The “experts” tell us that vaccination is the cornerstone of public health and that we are indebted to it for reducing disease and death from childhood infectious diseases. Who are these “experts”? They are doctors, scientists and administrators who’ve been educated to “know” vaccines are indispensible for good health and longevity. Have they been schooled at all in alternative health modalities? Rarely. Are they aware of what transpired in the days when the childhood infections they vaccinate against were more common? Before today’s doctors were born, now-unused treatments cured childhood diseases, including polio. Medical research was still mostly conducted without the preconceived bias that vaccines can do no wrong. But, even though vaccination was in its infancy, the potential economic boon to vaccine makers was becoming evident and, seeing technological achievements never before imagined, society began to believe that man could solve everything.
In his article, ‘Mumps outbreak in Christian group raises ethical alarms’, published on his Vancouver Sun blog Aug 28, 2008, Douglas Todd discussed the ethics of refusing vaccinations. Mumps outbreaks which had begun in the Maritimes in 2007 had reached the Fraser Valley of BC. A religious community whose members refuse vaccination was the focal point for the latest outbreak. Todd quoted ethicist Michael McDonald of UBC as saying that limitation of religious freedom is justified in order to protect the health and safety of others, especially children. And, of course, the common refrain is that those who refuse vaccinations gain “herd immunity” from the vaccinated majority and therefore, get a “free ride”.
But if the unvaccinated get a “free ride”, obviously the vaccinated must pay a price. How ethical is it to promote vaccination without being clear about the possible consequences? Do those who administer vaccines ever supply all the details? Were the parents of children who were vaccinated with mumps vaccine twenty or more years ago told that their children could become infected with mumps in their teens or young adulthood and be sicker with it and at greater risk from complications than they would have been if they’d become infected as children? Were the parents told that, in order to gain lifelong immunity to infectious disease, they and their children must either be willing to accept the risk and expense of childhood vaccination and boosters for life or forego vaccination and be exposed to the disease as outbreaks occur throughout their lives?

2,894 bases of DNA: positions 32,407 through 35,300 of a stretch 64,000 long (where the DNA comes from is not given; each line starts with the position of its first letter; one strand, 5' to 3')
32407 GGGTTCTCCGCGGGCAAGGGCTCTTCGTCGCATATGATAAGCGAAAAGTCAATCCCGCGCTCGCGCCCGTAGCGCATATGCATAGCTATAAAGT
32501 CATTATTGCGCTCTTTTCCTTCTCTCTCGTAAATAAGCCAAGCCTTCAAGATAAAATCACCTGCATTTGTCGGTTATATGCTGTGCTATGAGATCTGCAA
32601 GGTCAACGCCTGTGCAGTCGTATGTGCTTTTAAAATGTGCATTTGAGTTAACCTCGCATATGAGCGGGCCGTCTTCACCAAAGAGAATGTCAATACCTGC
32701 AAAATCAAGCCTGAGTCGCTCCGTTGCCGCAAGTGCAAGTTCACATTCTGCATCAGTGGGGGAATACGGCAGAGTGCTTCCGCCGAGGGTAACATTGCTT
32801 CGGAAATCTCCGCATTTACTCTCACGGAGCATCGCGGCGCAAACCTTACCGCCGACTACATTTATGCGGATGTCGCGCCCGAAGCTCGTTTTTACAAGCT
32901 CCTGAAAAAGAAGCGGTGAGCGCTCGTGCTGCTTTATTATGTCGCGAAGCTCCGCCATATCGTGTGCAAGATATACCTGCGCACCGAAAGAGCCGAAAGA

Vaccination is an invasive medical procedure which carries risks. According to Canadian Medical Law – Introduction for Physicians, Nurses and Other Health Care Professionals, Canadian Medical Law grants every individual the right to information on material risks and the fundamental right of persons to be free from unwanted physical interference. Medical care is wrongful and a ‘battery’ unless the patient has given consent to it.” Legal consent implies consent given with full knowledge and understanding of the risks involved.
In addition to neglect to inform, how ethical is it to mandate one paradigm of health maintenance to the exclusion of another? While classroom time is used to promote school-based vaccination programs, any vaccine information other than that from pro-vaccine sources is disallowed in schools. And how ethical is it to administer vaccinations where recipients are afforded no privacy as is the case in these settings?
How ethical is it to bully parents to have their children vaccinated but refuse to admit a vaccine has caused injury when it obviously has? How ethical is it to promote vaccinations to the hilt, yet provide no compensation when adverse events occur? And how ethical is it to provide no means by which parents can easily report or access reports about vaccine injury, as is the case in Canada? Finally, other than the odd murmer in a medical journal – does anyone mention that, by vaccinating the majority, the relative preponderance of pathogens can and has changed such that more vigorous strains replace those that have been vaccinated against?
It WOULD BE ethical to allow parents and others to accept or refuse vaccinations freely, without bullying, without restriction of information and without a holier-than-thou attitude that the “experts” are the only people who are able to “know” what’s best for others. As for herd immunity – this term was first used in the days before there was a measles vaccine, a time when parents were fearless enough to deliberately expose their children to the virus at “measles parties”. It was noticed that, during measles outbreaks, once a certain relatively high rate of infection had been reached, measles infection ceased. I wonder if the “experts” “know” that.
Canadian Medical Law – Introduction for Physicians, Nurses and Other Health Care Professionals, by Barney Sneiderman, John O. Irvine, Philip H. Osborne – Second Edition, 1995. Carswell Thompson Professional Publishing.